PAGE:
“Success is not final, failure is not fatal: it is the courage to continue that counts — believe in yourself and never give in.” — Winston Churchill
The list of quotes about failure breeding later success is voluminous. Bryan Salesky is probably familiar with many of them. The CEO and founder of Stack AV is taking a shot at Class 8 autonomous trucking with the backing of Japan’s SoftBank Group Corp.
Salesky is holding back on a lot of details of his new company, founded earlier this year with longtime collaborators Peter Rander and Brett Browning. The three oversaw Argo AI, a Level 4 autonomous vehicle company backed by Ford Motor Co. and Volkswagen AG once valued at $12.4 billion.
The automakers owned more than 80% of Argo AI and shut it down in October after hundreds of millions in losses.
I spoke with Salesky the day after Stack AV’s Sept. 7 emergence from stealth mode.
TRUCK TECH: What is it they say about startups and failure? You don’t succeed without it, or something like that?
SALESKY: Well, yeah, it’s been an interesting few years. But this is what we do. This is our life’s work. So, we’re not going to be deterred from that.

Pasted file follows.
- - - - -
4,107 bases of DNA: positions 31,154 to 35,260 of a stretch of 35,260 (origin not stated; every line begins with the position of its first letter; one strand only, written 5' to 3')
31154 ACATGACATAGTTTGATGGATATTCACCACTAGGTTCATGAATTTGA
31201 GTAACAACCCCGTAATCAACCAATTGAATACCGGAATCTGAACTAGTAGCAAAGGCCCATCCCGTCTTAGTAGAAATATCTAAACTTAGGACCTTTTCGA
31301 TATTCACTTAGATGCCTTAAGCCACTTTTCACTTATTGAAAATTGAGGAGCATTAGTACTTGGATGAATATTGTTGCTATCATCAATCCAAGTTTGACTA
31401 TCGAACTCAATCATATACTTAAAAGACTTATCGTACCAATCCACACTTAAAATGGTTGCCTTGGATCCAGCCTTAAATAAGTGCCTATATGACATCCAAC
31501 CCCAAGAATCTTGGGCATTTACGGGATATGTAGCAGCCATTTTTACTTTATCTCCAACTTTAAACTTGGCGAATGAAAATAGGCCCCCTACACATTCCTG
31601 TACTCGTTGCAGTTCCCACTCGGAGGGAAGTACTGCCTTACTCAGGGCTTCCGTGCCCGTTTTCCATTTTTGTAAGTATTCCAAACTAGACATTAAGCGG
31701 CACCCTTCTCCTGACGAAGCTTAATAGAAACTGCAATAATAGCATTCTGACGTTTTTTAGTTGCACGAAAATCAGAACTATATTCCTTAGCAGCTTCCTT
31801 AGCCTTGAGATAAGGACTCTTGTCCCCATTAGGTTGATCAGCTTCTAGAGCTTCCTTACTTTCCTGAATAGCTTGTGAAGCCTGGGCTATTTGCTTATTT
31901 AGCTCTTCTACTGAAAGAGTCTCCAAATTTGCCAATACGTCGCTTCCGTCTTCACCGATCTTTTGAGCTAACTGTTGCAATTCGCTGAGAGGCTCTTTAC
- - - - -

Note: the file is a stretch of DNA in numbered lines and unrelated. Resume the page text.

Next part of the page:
TRUCK TECH: How many lessons from Argo translate to your new venture?
SALESKY: We’re not getting into anything on Argo. We’re focused on the forward state. What’s neat about this team is that we’ve got a lot of experience in automating just about anything with wheels or tracks.
TRUCK TECH: How much catching up in Level 4 autonomy do you feel lies ahead?
SALESKY: It’s still early days for this industry. No one’s actually scaled anything yet. None of these businesses work unless [they are] able to assemble a team to build a technology. We know how to do that. And [they have to] assemble the capital to see through the various phases of development and actually get to scale. We have that with SoftBank. So, we’re pretty excited about our chances.
TRUCK TECH: Stack is a word that gets tossed around a lot in autonomous efforts. How did you settle on that as a name?